Government softens norms for sugar exports to EU, US

Liberalising norms for international traders, the government on Tuesday extended the benefits of preferential quota exports to the entire Sugar Industry. So far, the benefit was meant for only state trading enterprises (STE).

 The Dollar Business Bureau Sugar-Exports-The-Dollar-Business Now all sugar exporters will be allowed to sale certain amount of the sweetener under preferential quota to European Union (EU) countries and the United States (US). Liberalising norms for international traders, the government on Tuesday extended the benefits of preferential quota exports to the entire Sugar Industry. So far, the benefit was meant for only state trading enterprises (STE). The preferential quota sugar to EU was being exported through STE subject to quantitative ceiling notified by the Directorate General of Foreign Trade (DGFT). “The government has now decided to liberalise the export policy in respect of export of preferential quota sugar to EU from ‘STE’ to ‘Free’ regime,” the Ministry of Commerce and Industry said in a statement. The certificate of origin shall be issued by the Additional DGFT, Mumbai. Exporters will be required to give details of actual exports to the Additional DGFT, Mumbai as well as to the The Agricultural and Processed Food Products Export Development Authority (APEDA). In the case of preferential quota sugar export to the US, the quota will be operated by the APEDA, New Delhi, the ministry said. The exporters supplying sugar to US importers will be required to give the details of actual exports to the APEDA, New Delhi. However, the certificate of origin, if required, will be issued by the Additional DGFT, Mumbai. The change in the policy will enable all sugar traders in the country to export the sweetener after registration from the APEDA or DGFT. At present, the authorities have set the export quota limit at 10,000 tonnes for the EU and 8,000 tonnes for the US. In order to promote sugar exports, the government, in February this year, had increased the subsidy to Rs 4,000 per tonne to sugar mills for exports of up to 1.4 million tonnes of raw sugar in the 2014-15 crop year (October-September). According to the Indian Sugar Mills Association (ISMA), at the current global and domestic prices, raw sugar exports from India is just about viable with incentives. Reports say that sugar mills across the country have booked orders to export 50,000 tonnes of sugar after the announcement of and increased subsidy. India is the biggest sugar producer after Brazil. Though the country’s annual domestic consumption is 24.8 million tonnes, it is expected to produce up to 25 million tonnes of sugar during this year. Besides, the country already has an excess stock of 7.2 million tonnes.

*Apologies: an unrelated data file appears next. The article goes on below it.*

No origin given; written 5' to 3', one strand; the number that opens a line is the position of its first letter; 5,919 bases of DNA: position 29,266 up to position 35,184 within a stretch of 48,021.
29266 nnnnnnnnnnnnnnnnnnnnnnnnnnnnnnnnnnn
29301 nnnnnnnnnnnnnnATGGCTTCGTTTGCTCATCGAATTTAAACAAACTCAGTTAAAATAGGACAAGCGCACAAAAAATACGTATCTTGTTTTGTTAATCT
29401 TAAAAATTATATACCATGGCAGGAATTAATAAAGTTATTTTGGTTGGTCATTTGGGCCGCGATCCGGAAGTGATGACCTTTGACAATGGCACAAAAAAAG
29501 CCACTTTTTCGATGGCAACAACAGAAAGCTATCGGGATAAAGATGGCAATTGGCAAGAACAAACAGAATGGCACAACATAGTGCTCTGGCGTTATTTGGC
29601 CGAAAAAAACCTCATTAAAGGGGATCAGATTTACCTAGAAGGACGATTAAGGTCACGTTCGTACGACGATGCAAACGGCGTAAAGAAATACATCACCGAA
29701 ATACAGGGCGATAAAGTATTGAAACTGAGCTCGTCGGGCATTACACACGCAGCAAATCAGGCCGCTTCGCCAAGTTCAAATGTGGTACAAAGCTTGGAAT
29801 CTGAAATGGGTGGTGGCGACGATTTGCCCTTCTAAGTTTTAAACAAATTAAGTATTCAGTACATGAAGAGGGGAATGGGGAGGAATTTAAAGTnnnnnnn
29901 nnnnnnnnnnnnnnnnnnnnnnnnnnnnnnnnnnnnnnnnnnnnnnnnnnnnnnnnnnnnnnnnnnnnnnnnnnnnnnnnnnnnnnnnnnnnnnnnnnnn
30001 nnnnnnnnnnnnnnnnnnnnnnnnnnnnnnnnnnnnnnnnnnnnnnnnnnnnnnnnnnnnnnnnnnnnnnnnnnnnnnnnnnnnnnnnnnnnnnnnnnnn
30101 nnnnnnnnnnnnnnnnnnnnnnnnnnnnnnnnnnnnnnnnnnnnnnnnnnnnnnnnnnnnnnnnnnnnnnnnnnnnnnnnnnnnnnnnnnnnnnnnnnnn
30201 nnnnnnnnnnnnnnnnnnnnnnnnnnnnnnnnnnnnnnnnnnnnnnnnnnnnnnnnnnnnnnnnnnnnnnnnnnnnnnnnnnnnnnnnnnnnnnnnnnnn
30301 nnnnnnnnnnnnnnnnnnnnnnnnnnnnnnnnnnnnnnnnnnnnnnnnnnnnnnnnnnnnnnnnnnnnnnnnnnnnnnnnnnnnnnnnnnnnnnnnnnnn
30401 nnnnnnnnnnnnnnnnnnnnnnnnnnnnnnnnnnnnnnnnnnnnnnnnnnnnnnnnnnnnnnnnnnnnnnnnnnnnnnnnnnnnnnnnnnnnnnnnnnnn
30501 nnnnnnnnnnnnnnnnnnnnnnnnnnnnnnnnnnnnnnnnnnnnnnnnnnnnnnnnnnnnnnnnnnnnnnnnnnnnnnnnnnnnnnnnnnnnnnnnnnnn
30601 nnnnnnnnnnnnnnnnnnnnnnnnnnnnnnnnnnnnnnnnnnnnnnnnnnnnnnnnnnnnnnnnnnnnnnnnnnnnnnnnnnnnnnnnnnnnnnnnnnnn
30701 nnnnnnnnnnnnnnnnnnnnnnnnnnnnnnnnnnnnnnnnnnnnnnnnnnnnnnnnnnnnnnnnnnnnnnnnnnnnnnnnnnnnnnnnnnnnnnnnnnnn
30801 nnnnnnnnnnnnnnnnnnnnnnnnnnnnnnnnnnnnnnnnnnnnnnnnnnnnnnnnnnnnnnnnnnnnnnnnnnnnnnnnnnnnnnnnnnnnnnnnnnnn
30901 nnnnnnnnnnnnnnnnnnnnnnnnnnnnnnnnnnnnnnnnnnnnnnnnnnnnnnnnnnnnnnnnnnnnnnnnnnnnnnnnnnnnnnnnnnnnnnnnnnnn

This article was published on April 28, 2015 – 7:30 pm IST.

 

The Dollar Business Bureau - Apr 28, 2015 12:00 IST
 
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